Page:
50 Cent returns with more of the same on "Animal Ambition."
On Animal Ambition, 50 Cent returns to the old street-ready sound that made him a household name back in 2003. Unfortunately, a lot has changed in hip-hop since 50’s debut. With the rise of Kanye West (or more particularly 808s & Heartbreak), the genre has become more emotive—more artistically diverse and interesting. Drake, Kendrick Lamar, Kid CuDi and even Future to an extent have thrived off mixing street-singles with genuine tales of personal and romantic hardship. In today’s hip-hop landscape, being “street” simply isn't enough to satisfy the genre's growing appeal. Apparently, 50 never got the memo.
Animal Ambition opens with “Hold On.” Produced by Frank Dukes, the minimalistic single is about as close to Get Rich Or Die Tryin’ that 50 has sounded in a long time. “Woke up this morning, this is insane,” he rhymes. “Rich as a motherfucker and ain’t much changed.” He’s not lying. Curtis, at least musically, has stayed very much the same over the past decade. The question of whether this complacency is a gift or a curse depends entirely on the listener.
The biggest problem plaguing Animal Ambition is that 50 just isn't particularly interesting anymore. If he isn’t rapping about his money, he’s rapping about berating people who hate on his successes. His choice of subject matter since Curtis has hardly any variation. Back on his early work, the braggadocio at least came backed with some menacing authenticity. On “Blood Hound,” there was very little doubt that 50 were actually capable of “moving on you with that Mac.” He was hungry and ready to do whatever it took to support himself. Today, maybe he's willing to steal a chain, but he’s also making appearances on Good Morning America and becoming best friends with Meryl Streep. He owns up to this discrepancy on “Irregular Heartbeat,” with “You think my rap shit a gimmick, I ain’t see parole in a minute,” but, again, chooses to stick to the script otherwise. It’s as if 50’s afraid to show any side of himself outside of what we heard on his debut. The rapper with the sly sense of humor that we see in interviews is nowhere to be heard on any of his music. He makes no attempt at deviating from the same old thing. Good artists keep their fans happy; great artists try to expand.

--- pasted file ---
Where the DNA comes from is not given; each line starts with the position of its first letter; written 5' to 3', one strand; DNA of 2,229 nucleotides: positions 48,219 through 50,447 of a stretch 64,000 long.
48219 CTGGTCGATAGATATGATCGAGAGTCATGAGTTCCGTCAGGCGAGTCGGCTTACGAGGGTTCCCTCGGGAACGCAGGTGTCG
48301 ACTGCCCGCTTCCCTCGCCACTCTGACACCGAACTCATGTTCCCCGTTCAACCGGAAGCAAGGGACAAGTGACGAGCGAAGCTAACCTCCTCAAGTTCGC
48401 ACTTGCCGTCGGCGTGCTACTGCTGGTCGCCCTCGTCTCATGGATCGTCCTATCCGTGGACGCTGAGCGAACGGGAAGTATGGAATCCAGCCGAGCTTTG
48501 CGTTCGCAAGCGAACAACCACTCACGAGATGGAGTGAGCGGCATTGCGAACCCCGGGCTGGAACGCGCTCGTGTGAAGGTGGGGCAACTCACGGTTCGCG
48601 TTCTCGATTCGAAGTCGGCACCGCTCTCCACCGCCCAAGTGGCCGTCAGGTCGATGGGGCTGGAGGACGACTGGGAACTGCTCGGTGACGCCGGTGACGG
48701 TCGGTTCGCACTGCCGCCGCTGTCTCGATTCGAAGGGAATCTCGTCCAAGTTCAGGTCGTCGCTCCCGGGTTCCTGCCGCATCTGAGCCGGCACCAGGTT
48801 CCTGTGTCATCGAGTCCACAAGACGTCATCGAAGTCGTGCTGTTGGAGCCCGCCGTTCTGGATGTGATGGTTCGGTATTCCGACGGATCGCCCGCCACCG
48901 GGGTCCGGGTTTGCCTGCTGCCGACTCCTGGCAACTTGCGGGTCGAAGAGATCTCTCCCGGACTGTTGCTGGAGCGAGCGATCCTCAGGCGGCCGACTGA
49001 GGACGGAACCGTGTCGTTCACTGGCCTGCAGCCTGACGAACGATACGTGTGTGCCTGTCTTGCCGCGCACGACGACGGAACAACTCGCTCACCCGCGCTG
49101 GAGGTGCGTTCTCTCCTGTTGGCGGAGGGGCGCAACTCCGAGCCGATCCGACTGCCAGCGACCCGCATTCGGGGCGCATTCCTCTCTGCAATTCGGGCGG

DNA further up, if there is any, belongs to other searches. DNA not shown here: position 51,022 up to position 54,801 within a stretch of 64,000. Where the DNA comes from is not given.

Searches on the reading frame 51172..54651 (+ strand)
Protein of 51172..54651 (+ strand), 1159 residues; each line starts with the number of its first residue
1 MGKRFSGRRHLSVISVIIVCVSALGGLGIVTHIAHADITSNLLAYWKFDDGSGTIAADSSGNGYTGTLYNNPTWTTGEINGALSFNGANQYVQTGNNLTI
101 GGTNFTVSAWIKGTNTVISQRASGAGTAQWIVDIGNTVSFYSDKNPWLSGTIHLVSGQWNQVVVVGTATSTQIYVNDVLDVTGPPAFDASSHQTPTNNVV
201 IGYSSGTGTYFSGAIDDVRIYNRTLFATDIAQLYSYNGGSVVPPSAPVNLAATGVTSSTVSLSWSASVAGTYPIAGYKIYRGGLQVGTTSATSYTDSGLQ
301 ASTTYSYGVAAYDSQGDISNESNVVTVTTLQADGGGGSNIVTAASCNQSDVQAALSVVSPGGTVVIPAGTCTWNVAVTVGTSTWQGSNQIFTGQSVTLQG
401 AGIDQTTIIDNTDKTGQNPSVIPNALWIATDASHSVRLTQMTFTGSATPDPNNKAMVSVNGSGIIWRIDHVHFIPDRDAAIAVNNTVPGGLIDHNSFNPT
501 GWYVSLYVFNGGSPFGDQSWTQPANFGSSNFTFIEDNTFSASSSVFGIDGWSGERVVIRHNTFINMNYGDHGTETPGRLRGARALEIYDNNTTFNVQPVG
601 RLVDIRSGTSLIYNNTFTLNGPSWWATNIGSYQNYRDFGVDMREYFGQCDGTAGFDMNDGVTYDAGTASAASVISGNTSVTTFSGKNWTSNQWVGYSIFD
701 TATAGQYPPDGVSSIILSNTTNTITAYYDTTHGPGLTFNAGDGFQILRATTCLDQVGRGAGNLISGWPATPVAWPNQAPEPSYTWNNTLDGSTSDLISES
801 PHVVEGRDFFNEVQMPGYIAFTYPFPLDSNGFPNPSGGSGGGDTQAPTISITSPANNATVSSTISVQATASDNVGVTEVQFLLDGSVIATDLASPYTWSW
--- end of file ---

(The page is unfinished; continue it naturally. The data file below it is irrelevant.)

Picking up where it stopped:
That being said, it would be a disservice to Animal Ambition to write it off based solely on 50’s history. Overall, the album is fairly enjoyable. The production from front-to-back is solid and, with the notable exceptions of “Twisted” and “Winners Circle,” every song is easily listenable. "Chase The Paper" sounds lifted straight from The Massacre-era in the best way possible while “Smoke” is the “Ayo Technology” upgrade 50 needed to lock a release date. "Pilot," too, sports one of the catchiest hooks of the year. Not including bonus tracks, the forty-five minutes of material breezes by, which is more than could be said about any full-length solo release that 50 has put out since his debut.
At some point, an artist just has to look in the mirror and ask themselves, “Why am I still making music?” 50 attributes his continued releases to his “ambition” for success. This would be a reasonable answer if he wasn’t making significantly more money elsewhere. 50 continues making music simply “because.” If it were a priority, he would have gone independent sooner and started releasing singles more regularly. Animal Ambition doesn’t really serve a purpose—at least not for 50’s bank account—and that purposelessness shines through in the risk-adverse, cookie-cutter nature of the release. It’s the same old 50 with new album artwork. For established fans, the project should serve as an enjoyable appetizer to Street King Immortal, but this is far off from the release 50 needed to draw the spotlight back his way. If 50 is serious about getting back into hip-hop’s elite emcees, it’s time for him to release a game-changer—something a lot more ambitious.
Stream Animal Ambition here.